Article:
MILESTONES: January 10, birthdays for Hrithik Roshana, Keyshia Ka’oir, Rod Stewart

January 10, 2019 Brooklyn Daily Eagle
Keyshia Ka'oir. Photo by Charles Sykes/Invision/AP

NOTABLE PEOPLE born on this day include singer Pat Benatar, who was born in Brooklyn in 1953; U.S. Sen. Roy Blunt, who was born in 1950; former boxer and entrepreneur George Foreman, who was born in 1949; actor Evan Handler, who was born in 1961; model Keyshia Ka’oir, who was born in 1985; Bollywood star Hrithik Roshan, who was born in 1974; singer Rod Stewart, who was born in 1945; and Olympic decathlete Bill Toomey, who was born in 1939.

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THE WOMEN’S SUFFRAGE AMENDMENT WAS INTRODUCED IN CONGRESS ON THIS DAY IN 1878. Sen. A.A. Sargent of California, a close friend of Susan B. Anthony, introduced into the U.S. Senate a women’s suffrage amendment known as the Susan B. Anthony Amendment. It wasn’t until Aug. 26, 1920, 42 years later, that the amendment was signed into law.

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“COMMON SENSE” WAS PUBLISHED ON THIS DAY IN 1776. More than any other publication, “Common Sense” influenced the authors of the Declaration of Independence. Thomas Paine’s 50-page pamphlet sold 150,000 copies within a few months of its first printing.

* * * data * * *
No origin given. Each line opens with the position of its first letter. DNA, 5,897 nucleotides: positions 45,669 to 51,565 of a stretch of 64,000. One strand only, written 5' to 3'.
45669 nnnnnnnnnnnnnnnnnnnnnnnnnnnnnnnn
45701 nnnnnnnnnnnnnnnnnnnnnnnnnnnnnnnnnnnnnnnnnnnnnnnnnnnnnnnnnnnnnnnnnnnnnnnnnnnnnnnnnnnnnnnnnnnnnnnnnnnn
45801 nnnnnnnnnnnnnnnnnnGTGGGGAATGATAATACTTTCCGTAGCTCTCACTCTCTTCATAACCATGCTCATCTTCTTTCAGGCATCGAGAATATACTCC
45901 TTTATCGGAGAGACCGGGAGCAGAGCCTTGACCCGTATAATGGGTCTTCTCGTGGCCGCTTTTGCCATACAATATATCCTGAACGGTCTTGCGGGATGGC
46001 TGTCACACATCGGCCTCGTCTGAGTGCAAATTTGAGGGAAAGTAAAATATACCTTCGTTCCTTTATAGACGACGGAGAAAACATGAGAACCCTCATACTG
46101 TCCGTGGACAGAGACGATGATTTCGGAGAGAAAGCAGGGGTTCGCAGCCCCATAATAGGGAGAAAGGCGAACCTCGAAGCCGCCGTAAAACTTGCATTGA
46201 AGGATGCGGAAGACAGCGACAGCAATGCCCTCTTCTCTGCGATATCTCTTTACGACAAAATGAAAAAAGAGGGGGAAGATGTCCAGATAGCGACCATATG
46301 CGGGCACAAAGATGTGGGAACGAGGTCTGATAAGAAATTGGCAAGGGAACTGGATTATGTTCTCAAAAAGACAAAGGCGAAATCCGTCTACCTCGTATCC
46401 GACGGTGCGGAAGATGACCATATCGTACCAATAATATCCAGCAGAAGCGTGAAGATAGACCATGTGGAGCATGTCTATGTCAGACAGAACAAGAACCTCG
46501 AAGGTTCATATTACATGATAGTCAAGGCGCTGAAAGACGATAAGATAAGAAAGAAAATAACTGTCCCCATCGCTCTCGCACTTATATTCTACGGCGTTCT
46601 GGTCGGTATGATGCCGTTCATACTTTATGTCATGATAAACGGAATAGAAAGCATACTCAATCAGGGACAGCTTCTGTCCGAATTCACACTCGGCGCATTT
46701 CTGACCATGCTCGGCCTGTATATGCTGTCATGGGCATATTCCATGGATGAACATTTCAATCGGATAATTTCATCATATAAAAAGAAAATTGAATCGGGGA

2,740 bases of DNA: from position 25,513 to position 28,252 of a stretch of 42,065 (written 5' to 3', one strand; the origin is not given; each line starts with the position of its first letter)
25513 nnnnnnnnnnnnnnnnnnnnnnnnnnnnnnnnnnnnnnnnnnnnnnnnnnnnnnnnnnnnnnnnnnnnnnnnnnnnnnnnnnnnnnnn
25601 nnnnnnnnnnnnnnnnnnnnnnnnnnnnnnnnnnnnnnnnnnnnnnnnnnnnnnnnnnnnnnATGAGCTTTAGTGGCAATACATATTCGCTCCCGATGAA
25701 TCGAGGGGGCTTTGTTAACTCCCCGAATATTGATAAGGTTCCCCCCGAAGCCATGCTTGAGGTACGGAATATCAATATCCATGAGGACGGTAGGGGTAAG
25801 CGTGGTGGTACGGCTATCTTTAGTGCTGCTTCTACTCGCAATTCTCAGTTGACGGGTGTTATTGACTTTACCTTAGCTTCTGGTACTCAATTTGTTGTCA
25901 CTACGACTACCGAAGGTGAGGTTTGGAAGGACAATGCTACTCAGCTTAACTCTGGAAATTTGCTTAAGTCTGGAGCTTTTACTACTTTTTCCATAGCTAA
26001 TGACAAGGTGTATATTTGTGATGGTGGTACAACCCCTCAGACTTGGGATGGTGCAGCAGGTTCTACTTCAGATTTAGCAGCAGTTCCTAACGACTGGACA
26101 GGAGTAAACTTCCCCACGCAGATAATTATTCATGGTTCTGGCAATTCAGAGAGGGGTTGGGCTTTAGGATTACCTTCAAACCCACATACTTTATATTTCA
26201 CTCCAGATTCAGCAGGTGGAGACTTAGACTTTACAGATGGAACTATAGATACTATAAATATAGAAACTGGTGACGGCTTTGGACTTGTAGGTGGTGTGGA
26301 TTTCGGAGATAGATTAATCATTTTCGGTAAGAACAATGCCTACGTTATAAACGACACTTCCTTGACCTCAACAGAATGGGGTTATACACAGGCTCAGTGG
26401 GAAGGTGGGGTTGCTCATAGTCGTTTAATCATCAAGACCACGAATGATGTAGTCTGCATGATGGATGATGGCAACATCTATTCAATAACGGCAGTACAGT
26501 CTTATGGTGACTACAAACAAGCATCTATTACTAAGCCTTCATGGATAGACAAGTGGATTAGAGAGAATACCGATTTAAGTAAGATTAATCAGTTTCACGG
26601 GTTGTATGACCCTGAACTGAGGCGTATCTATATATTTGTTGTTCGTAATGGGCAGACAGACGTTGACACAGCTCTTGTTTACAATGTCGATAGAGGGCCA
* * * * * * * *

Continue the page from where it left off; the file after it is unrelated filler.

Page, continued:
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THE FIRST UNITED NATIONS GENERAL ASSEMBLY WAS HELD ON THIS DAY IN 1946. On the 26th anniversary of the establishment of the unsuccessful League of Nations, delegates from 51 nations met in London for the first meeting of the U.N. General Assembly.

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PHILIP LEVINE WAS BORN ON THIS DAY IN 1928. Poet Levine is renowned for his focus on working-class life. Starting at age 14, Levine worked in Detroit’s auto factories. The poet later said, “The irony is, going to work every day became the subject of probably my best work.” The recipient of many accolades, including the National Book Award for poetry (1980), the Pulitzer Prize (1994) and the American Academy of Poets’ Wallace Stevens Award (2013), Levine was named U.S. Poet Laureate in 2011. He died in California in 2015.

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PAUL HENREID WAS BORN ON THIS DAY IN 1908. The actor once estimated that he had played in or directed more than 300 films. Though he was a staunch anti-Nazi, his early film parts included a number of German roles, including those in “Goodbye,” “Mr. Chips” and “Night Train to Munich.” He eventually moved away from the German stereotype in such films as “Of Human Bondage” and “The Four Horsemen of the Apocalypse” and as Victor Laslo in “Casablanca.” His film career cut short by the anti-Communist blacklist in Hollywood during the 1940s, Henreid found a second calling as a director, with more than 80 episodes of TV’s “Alfred Hitchcock Presents” to his credit. He died in 1992 in California.

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Special thanks to “Chase’s Calendar of Events” and Brooklyn Public Library.

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“Long live freedom and damn the ideologies.” — poet Robinson Jeffers, who was born on this day in 1887

 

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